through them will be a great help for MP204.

Prerequisite: Vector Calculus

This module requires you to be very familiar with Vector Calculus. You should be comfortable with grad/div/curl, Stokes' theorem and the divergence theorem, and of course vector addition and components.

If you need a review, you can try working through some of the following. I strongly suggest making time to do this at the beginning of semester.

- Some of the problem sheets (or past exams) of MP201.
- Feynman lectures Vol. II: Chapter 2 and Chapter 3.
- This review, especially the exercises.
- This review.
- Some practice problems from the latter sections of this online review of multivariate calculus.

Important equations of electromagnetism

Here is a list of the main equations and results we encounter in MP204.

Material, sources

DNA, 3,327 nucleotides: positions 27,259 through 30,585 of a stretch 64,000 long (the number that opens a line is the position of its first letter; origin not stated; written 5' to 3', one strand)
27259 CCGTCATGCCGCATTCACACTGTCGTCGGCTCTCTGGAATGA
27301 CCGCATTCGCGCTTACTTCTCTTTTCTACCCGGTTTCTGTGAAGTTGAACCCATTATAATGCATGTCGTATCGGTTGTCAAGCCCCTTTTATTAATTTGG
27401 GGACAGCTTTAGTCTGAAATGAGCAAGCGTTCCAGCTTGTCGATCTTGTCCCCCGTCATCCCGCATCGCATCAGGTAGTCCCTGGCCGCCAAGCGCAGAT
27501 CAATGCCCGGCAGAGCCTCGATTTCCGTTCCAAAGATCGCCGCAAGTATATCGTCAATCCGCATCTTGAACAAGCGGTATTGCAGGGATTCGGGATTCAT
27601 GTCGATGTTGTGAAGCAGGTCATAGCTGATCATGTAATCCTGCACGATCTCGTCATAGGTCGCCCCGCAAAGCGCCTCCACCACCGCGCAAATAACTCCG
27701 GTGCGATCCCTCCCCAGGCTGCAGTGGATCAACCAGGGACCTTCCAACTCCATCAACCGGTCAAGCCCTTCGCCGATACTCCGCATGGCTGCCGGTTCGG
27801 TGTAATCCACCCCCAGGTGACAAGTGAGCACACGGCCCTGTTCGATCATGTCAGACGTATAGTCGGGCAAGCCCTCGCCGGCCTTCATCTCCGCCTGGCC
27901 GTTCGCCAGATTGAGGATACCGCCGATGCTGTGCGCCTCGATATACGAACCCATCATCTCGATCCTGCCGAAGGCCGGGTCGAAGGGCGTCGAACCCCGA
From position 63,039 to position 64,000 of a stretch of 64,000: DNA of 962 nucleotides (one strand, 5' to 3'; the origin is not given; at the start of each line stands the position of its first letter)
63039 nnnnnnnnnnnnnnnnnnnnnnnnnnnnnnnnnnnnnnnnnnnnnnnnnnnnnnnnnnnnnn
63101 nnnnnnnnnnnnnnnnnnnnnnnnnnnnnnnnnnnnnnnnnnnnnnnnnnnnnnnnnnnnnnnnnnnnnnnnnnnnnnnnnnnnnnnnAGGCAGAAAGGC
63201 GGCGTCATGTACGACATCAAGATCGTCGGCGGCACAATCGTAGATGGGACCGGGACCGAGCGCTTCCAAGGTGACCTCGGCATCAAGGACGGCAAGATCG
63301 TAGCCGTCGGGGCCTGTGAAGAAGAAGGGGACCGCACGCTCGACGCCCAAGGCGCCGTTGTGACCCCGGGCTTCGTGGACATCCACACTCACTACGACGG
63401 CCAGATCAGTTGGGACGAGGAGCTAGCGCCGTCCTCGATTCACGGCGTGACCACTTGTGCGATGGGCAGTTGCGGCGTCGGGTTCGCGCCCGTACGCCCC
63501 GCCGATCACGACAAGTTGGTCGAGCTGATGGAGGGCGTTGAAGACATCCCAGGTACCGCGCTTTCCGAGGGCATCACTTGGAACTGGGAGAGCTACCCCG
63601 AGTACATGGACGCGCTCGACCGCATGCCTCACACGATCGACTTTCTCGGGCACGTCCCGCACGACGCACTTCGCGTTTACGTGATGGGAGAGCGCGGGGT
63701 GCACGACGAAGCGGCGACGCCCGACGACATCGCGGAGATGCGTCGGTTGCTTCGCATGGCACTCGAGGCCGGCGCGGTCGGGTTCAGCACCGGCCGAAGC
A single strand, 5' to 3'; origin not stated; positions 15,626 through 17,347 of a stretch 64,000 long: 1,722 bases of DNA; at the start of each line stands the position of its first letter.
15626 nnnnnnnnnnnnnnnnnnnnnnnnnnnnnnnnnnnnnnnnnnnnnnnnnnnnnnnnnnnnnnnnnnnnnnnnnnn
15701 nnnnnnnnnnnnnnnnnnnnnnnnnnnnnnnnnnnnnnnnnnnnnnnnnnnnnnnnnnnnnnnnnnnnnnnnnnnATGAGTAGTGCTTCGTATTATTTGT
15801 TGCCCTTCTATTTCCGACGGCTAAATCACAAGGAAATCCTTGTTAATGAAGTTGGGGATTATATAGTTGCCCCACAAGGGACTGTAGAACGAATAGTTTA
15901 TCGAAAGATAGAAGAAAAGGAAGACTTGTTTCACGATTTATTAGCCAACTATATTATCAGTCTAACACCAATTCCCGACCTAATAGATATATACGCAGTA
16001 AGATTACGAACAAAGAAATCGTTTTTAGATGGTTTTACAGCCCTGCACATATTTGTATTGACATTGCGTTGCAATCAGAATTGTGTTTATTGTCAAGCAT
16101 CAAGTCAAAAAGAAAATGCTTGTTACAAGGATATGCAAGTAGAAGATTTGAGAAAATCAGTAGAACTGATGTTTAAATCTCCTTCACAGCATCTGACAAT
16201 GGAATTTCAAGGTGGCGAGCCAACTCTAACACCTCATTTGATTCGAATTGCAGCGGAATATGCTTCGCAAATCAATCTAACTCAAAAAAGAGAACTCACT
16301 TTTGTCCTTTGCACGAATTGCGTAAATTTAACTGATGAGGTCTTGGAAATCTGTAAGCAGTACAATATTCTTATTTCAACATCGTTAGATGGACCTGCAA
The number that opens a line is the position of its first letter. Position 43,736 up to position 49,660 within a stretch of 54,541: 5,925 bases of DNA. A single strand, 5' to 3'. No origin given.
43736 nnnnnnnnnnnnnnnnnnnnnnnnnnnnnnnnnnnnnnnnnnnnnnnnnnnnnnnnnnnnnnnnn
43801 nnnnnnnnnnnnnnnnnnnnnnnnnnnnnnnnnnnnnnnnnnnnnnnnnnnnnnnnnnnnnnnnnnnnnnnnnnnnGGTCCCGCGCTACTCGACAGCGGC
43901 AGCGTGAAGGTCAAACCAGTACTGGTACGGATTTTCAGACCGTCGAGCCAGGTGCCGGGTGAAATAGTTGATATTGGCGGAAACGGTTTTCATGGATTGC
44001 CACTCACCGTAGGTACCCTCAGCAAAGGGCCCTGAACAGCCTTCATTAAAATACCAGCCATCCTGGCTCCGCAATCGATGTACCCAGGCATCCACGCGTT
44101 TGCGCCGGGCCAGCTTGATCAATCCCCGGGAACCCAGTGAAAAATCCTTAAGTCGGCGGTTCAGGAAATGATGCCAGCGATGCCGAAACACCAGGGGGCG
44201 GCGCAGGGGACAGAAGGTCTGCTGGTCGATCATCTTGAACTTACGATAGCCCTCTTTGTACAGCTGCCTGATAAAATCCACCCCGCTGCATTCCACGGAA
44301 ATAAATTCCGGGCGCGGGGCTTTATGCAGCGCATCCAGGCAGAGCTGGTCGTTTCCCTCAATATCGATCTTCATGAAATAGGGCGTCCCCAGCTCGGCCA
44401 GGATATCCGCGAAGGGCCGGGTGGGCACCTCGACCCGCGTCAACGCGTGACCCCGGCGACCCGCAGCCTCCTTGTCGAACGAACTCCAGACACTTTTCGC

Lecture notes from a previous lecturer

MP204 lecture notes of Prof. Charles Nash --- this is roughly the material to be covered in the module, with some additions. It is recommended that you work through these notes, and in addition spend significant time working through at least one textbook.

Textbooks

There are many, many textbooks on introductory electromagnetism or electrodynamics. You are strongly encouraged to read through one or more textbooks.

In particular, I suggest working through the *Feynman
lectures* (Volume II), which are free to read on this website. The material we